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The return of competition: the current state of worker's compensation in California

In the early 2000’s, workers' compensation in California was in an abysmal state. In 1995, California switched to an “open rating system” where insurers were allowed to price workers' comp as they chose.  The industry abandoned the previous “minimum rating” workers' comp system, in which the insurers had had to obey a state-mandated minimum premium.  The free rein given to insurers caused prices to drop to record lows, with insurers losing money in a 1:1.45 ration.  This meant, according to the late Ed Woodward, former president of the California Workers' Compensation Institute, that for every dollar taken in by an insurer, $1.45 was paid out by that insurer.

"New insurers are joining the workers compensation market, creating more competition and lowering rates even further. "

-Gov. Arnold Schwarzenegger

To combat this vicious cycle of monetary loss, and end the downward spiral of ever cheapening premiums, insurance rates were raised to epic heights. 

From 2000 to 2003, workers comps premiums increased drastically.  This raised concerns of overpricing and prompted legislative reform of California’s workers comp in Senate Bill 899.  Dave Bellusci, the Senior Vice President and Chief Actuary of The Workers’ Compensation Insurance Rating Bureau of California (WCIRB) stated, “The sharply increasing rates did become a major issue in the State and was the driving factor behind the legislative reforms enacted in 2003 and 2004.”

In spring of 2004, Governor Arnold Schwarzenegger signed the bill into law, effectively lowering premium rates and stabilizing workers' comp in California.  According to the Office of the Governor of California, the major provisions of this bill are: the creation of medical networks, a two-year Temporary Disability Cap, promotion of Return to Work opportunities, Permanent Disability, Apportionment, and a reform of penalty costs. 

WCIRB, upon reviewing the provisions of SB 899, estimated that the bill would “reduce projected statewide benefit cost by approximately 15%, or $3.0 billion, and loss adjustment expenses by approximately 9% or $0.3 billion.”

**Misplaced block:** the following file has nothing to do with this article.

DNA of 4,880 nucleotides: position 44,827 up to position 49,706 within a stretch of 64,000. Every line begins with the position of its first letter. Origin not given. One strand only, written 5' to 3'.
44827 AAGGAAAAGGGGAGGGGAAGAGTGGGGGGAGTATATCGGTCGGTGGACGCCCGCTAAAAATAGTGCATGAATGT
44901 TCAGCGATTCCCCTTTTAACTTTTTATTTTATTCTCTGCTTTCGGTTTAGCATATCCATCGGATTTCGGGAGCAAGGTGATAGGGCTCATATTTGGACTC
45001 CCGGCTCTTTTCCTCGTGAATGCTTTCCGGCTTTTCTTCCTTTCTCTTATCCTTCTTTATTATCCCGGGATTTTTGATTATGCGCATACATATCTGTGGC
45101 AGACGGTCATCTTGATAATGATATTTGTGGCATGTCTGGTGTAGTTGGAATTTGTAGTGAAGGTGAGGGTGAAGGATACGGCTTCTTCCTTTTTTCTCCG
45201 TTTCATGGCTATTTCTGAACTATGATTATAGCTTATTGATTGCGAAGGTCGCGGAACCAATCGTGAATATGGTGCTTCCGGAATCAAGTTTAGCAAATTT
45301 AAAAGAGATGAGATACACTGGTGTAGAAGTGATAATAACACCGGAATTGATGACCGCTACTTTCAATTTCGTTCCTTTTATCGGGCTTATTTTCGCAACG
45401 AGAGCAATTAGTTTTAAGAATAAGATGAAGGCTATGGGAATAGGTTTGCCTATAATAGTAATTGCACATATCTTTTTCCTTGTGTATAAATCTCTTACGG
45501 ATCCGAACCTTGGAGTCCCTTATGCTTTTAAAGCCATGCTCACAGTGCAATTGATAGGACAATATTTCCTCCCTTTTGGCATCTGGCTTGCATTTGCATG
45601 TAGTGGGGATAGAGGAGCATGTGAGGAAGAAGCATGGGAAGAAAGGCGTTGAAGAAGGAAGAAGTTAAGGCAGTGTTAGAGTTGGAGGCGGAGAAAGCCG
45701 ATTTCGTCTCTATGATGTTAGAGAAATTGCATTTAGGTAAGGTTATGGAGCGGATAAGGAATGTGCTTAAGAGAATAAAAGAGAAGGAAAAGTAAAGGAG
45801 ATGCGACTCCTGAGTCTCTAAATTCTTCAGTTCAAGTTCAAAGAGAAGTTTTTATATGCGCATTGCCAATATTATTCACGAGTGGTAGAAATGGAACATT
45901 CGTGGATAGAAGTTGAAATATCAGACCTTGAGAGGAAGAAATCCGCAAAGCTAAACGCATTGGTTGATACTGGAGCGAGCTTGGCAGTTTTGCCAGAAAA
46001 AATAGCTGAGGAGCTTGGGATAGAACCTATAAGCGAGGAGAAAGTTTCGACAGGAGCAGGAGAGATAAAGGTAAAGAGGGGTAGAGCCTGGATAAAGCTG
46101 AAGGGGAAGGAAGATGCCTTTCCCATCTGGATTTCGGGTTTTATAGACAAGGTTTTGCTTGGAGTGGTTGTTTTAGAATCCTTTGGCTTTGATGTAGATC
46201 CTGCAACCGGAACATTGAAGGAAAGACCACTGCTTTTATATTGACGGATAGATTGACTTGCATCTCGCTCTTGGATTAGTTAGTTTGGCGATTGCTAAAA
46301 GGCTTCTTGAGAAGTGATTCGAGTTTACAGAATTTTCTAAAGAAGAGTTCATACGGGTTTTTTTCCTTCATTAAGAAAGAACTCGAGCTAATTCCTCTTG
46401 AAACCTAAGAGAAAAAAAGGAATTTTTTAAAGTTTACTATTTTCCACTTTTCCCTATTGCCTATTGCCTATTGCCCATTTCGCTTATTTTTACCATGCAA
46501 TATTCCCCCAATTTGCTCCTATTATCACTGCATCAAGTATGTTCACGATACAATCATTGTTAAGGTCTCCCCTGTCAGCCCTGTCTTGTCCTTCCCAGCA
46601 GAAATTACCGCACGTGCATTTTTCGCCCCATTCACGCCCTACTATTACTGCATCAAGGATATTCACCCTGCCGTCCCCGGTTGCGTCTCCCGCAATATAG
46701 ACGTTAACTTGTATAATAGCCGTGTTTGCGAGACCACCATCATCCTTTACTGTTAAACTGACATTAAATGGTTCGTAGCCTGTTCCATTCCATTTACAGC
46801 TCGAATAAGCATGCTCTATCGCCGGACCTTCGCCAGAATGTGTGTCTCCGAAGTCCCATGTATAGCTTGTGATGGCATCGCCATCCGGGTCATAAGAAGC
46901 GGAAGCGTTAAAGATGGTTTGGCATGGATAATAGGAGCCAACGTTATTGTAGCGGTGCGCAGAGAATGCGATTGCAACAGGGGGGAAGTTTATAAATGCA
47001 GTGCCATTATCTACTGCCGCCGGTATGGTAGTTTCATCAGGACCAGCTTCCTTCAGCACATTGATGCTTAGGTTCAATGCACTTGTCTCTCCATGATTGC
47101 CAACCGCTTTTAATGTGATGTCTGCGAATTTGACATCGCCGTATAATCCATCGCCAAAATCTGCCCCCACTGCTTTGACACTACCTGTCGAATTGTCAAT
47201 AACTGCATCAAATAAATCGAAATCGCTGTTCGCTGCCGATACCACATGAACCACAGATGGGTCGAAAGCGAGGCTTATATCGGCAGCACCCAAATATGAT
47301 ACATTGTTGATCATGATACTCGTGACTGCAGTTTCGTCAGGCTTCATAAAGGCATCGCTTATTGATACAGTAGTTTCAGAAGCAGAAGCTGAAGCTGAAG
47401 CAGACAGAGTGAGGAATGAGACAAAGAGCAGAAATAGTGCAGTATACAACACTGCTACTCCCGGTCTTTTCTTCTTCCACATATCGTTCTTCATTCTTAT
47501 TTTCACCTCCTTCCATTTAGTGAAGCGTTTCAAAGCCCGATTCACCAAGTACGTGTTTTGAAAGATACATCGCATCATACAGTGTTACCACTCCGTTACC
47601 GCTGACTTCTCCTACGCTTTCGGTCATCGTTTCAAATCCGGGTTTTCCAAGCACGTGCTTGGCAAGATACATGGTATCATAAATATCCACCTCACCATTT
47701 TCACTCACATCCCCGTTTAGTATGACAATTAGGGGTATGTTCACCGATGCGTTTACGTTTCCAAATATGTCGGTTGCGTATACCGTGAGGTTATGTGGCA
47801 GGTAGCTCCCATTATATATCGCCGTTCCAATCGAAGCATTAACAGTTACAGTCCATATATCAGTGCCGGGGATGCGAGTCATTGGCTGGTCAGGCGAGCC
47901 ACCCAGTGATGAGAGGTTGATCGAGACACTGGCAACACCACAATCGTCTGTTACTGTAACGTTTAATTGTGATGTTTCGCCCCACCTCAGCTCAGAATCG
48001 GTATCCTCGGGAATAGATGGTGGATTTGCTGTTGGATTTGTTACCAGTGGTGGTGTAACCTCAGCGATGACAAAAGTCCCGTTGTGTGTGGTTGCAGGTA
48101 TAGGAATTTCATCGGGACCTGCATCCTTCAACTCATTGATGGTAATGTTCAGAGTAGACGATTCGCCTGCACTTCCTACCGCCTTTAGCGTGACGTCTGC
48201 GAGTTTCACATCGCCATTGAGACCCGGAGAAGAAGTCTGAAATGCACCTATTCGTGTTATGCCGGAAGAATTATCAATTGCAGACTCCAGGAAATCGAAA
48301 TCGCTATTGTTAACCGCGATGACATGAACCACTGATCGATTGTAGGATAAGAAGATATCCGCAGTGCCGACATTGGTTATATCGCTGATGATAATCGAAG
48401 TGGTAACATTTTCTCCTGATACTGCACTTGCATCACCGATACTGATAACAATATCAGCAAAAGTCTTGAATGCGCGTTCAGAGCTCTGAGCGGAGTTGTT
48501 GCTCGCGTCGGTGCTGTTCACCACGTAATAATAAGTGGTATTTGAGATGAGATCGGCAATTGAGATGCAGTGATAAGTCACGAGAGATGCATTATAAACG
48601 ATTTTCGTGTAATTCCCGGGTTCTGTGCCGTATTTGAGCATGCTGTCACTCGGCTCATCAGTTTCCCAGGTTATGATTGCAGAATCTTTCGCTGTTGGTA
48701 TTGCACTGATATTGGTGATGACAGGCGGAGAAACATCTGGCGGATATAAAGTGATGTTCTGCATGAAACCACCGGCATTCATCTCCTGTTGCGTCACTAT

Susan Gard, an information officer for The Division of Workers' Compensation of California, (DWC) informed Insure.com of the existence of a study, commissioned by DWC, and completed by Biskmore Risk Services.  This study shows that workers' compensation premium costs levels have dropped significantly in California, and are approaching levels that are currently held by other states, instead of maintaining its status as the highest cost workers’ compensation setting in the country.  This study also shows how the legislation has enabled a return of competition to the workers’ compensation market. 

The study shows that in 2004, there were 10 new entrants into the California market, fewer companies were exiting the state market, and lower monetary loss (which encouraged private insurers to enter the market).  These circumstances heralded the return of competition in the market, which in turn, would ensure lower prices, more efficient service, and better products.

The Insurance Information Institute (III) reports that workers compensation costs in California are still falling.  In September of 2006, WCIRB suggested another premium decrease of 6.3% that would be effective in January of 2007.  According to a report from the National Association of Insurance Commissioners (NAIC), 2004 was the first year in ten years that “average returns for workers' compensation insurers doing business in California did not lag behind those in the other states.” The Office of State Senator Charles Poochigian, one of the “principle sponsors and architects of SB 899” reports that as of January 2006, the cumulative rate reduction of workers' compensation (since the beginning of the reform three years earlier) was 37.7%.

Rate Reductions (%)
January 2004
July 2004
January 2005
July 2005
January 2006

One the one-year anniversary of this momentous California occasion, on April 19, 2005, the Governor remarked, “Today, as we celebrate the one-year anniversary of the passage of these historic reforms, I am pleased that we are already seeing tremendous results. We are reducing the costs by getting injured workers the immediate treatment they need to get back to work faster. Premium rates for California businesses have already dropped by 17 percent, and more relief is on the way. New insurers are joining the workers' compensation market, creating more competition and lowering rates even further.”

From record low to record high to relatively stable, the premium rates for workers' compensation have had a rocky journey for almost two decades.  SB 899 closed the door on many workers' compensation problems, as a crème - brûlée closes a fine meal, with finesse and satisfaction.  Reform legislation in the form of SB 899 has helped bring much needed stabilization the workers' compensation industry in California.

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